'Do you want to press charges against a Mr Jeff Thomson?'
Former Sri Lanka opening batsman Sunil Wettimuny has known just one fear in a life in which he flew jet airliners for 30 years, experiencing bad storms, mechanical breakdowns and terrorist bomb threats: the fear of having to face Jeff Thomson, arguably the fastest bowler to draw breath.
Wettimuny's tryst with Thommo took place in a World Cup match at The Oval on June 11, 1975.
Australia won the toss and batted, belting the Sri Lankans to the tune of 328 for 5. Alan Turner hit 101, Rick McCosker 73, Greg Chappell 50 and Doug Walters 59.
Straightaway Australia's captain, Ian Chappell, unleashed his fast men - Thommo and Dennis Lillee - upon the unsuspecting Sri Lankans.
"We had never seen such pace and with the way Thommo seemed to hide the ball behind his back, you couldn't pick it at all," Wettimuny recalled. In his opening spell Thomson hit Wettimuny twice in the inner thigh, and also delivered a cracking blow to the hip bone and a crunching hit to the ribcage.
Despite the aggression of Thommo and Lillee, the Sri Lankans batted bravely. We thought our total of 328 was unbeatable. But our back-up bowlers were leaking runs too easily. I was going at six an over, Max Walker and Lillee at four an over, and Walters at five. Only Thommo seemed able to restrict the scoring.
Chappell read the warning signs. The match was getting away from Australia. Ranjit Fernando scored 22, Bandula Warnapura 31, and Duleep Mendis was batting stylishly on 32 when Chappell threw Thommo - who once in a Shield game trapped Rick Darling lbw and the batsman had to be carried off on a stretcher - the ball for another spell.
He played a couple of Thommo's deliveries, after which the fast man let fly. The ball rose from a good length like a striking cobra. Mendis tried valiantly to fend it off but the ball hit him squarely on the forehead. He staggered and fell heavily to the crease.
There we were, peering down at the diminutive Mendis lying face down on the pitch. To our great relief he stirred and turned over onto his back. His eyes were open, like saucers. Tears streamed down his face.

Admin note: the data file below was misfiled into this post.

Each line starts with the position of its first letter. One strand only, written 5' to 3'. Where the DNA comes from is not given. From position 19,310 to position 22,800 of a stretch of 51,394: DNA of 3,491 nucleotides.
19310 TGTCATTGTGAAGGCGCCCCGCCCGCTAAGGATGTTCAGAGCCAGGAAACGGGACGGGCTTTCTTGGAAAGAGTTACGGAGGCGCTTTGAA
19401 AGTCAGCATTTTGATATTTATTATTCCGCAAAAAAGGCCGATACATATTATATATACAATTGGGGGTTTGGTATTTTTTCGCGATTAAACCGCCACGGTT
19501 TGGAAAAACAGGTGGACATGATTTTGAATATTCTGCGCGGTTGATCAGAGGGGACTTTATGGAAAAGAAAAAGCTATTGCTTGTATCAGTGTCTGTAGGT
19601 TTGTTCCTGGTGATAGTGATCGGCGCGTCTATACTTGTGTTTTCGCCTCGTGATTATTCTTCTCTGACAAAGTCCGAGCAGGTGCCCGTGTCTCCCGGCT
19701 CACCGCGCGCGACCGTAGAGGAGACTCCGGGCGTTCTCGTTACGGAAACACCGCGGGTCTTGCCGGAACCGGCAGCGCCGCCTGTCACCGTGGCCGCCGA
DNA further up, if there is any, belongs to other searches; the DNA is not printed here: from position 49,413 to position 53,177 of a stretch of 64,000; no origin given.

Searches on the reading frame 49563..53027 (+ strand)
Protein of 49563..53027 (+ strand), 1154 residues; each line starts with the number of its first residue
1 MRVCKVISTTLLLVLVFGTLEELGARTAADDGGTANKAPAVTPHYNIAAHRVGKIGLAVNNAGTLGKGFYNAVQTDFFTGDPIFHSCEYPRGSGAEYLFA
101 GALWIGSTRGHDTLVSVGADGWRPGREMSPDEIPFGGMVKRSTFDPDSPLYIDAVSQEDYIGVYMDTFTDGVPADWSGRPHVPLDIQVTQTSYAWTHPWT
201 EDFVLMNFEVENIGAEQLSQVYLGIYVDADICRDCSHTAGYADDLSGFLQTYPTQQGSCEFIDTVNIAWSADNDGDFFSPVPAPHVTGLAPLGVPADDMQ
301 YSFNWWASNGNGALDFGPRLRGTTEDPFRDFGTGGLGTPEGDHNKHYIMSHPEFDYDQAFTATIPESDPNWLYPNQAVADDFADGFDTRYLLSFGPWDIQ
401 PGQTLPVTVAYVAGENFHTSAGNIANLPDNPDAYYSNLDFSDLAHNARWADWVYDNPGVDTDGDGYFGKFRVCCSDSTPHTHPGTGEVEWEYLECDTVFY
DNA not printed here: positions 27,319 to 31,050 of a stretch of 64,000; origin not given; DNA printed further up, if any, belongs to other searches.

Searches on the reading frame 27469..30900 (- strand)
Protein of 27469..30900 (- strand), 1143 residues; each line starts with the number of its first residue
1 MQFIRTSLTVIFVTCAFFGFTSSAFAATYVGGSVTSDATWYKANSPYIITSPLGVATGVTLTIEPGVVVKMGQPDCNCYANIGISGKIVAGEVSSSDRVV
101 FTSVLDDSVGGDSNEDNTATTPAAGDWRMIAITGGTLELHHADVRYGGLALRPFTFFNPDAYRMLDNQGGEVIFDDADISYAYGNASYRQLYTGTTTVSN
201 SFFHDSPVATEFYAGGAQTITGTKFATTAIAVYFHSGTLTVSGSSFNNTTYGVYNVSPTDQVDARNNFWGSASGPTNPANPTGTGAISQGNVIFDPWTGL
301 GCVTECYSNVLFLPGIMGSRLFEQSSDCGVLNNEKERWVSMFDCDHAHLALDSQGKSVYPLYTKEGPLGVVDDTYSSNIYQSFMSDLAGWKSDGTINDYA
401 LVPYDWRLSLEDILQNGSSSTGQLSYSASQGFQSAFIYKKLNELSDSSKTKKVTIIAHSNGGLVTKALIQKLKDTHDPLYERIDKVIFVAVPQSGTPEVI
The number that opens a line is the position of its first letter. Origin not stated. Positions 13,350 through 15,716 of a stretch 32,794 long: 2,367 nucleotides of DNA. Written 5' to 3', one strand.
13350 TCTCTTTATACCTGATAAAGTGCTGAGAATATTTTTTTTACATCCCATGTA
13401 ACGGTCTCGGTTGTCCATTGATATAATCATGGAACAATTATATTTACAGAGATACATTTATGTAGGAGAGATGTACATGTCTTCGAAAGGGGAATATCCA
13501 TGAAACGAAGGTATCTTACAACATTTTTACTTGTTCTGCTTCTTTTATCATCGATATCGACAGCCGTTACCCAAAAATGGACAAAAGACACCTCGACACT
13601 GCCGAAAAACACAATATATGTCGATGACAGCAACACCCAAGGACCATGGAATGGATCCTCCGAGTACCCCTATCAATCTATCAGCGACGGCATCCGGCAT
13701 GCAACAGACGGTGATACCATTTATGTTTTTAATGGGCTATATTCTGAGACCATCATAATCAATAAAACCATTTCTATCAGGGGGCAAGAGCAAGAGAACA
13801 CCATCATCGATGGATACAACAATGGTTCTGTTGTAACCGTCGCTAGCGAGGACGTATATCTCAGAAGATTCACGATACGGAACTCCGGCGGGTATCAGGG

"How yar goin' mate?" someone asked.
Mendis opened his eyes wider, the tears continuing to stream down his face, and said, "Oh, my god… I am going now."
Wettimuny, nursing badly bruised ribs, watched his brave partner being carried off the ground on a stretcher.
Thommo was booed by the crowd as the Sri Lankan captain, Anura Tennekoon, slowly ambled to the crease.
"I took a long time to get to the wicket," Tennekoon said, "I stopped to see if Duleep was okay. Not a very pleasant situation, having to face Thomson after he had just knocked one of our men out cold."
Wettimuny took a single off Walker's next over, which meant he was now facing Thommo again.
"I have this vivid image of what happened on Thommo's third ball of the over," Tennekoon remembered. "He hit Sunil flush on the instep and as he hopped about in pain Thomson tried to run him out."
But Thommo saw things differently: "I had the ball in my hand and as the batsman hopped about, my team-mates were urging me to throw down the stumps and run him out. I threw down the stumps at the batsman's end with Sunil miles out of his ground. I appealed and no other bastard among my team-mates joined in on the appeal. They all stood about with their arms folded. I was done cold."
Thommo also remembers saying to Sunil, "Look mate, it's [foot] not broken. But if you face up to the next ball, it bloody well will be broken!"
After a lengthy delay, Wettimuny bravely stood up to face the next ball. It was an identical sandshoe crusher and screamed into Sunil's right instep, the exact spot where he had been hit the previous ball. This time Sunil collapsed in agony and had to be carried off the ground on a stretcher. He was taken directly to join Mendis at nearby St Thomas' Hospital.
Wettimuny will never forget that day. "Never before or since did I know fear on a cricket field. When I got to hospital I discovered I had sustained a hairline fracture of the rib, my right foot was broken, I had a dreadful bruise on my inner thigh, my hip bone was badly bruised and I was completely numb in my left leg. I thought I was paralysed. The numbness stayed with me for 12 hours. Later on I remember Sri Lankan players telling me of the great pace of Imran Khan. Sure Imran was a speed merchant, but compared to Thommo, Imran came at you at a gentle medium pace."
Unbeknown to Duleep and Sunil, a policeman, who was not on duty at the World Cup game, heard the tail-end of a radio report about two Sri Lankans who were assaulted by an Australian cricketer at The Oval.
"Next morning a policeman walked into my room," Duleep smiled, "He held his bobby's helmet under one arm and he asked, 'Do you want to press charges against a Mr Jeff Thomson?'"
Mendis marvels at Thommo's speed. "If you go to the West Indies and talk to the old fellows in the stands, they know the game backwards and they have seen all the great fast bowlers - Wes Hall, Charlie Griffth, Andy Roberts, Michael Holding Joel Garner, Curtly Ambrose - and when you ask them who was the fastest of the lot, they will say, 'JR Thomson'."
Thommo's legendary pace left its mark on many, as we learn from Mike Brearley's words: "Broken marriages, conflicts of loyalty, the problems of everyday life fall away as one faces up to Thomson."
Ashley Mallett took 132 wickets in 38 Tests for Australia. He has written biographies of Clarrie Grimmett, Doug Walters, Jeff Thomson, Ian Chappell, and most recently of Dr Donald Beard, The Diggers' Doctor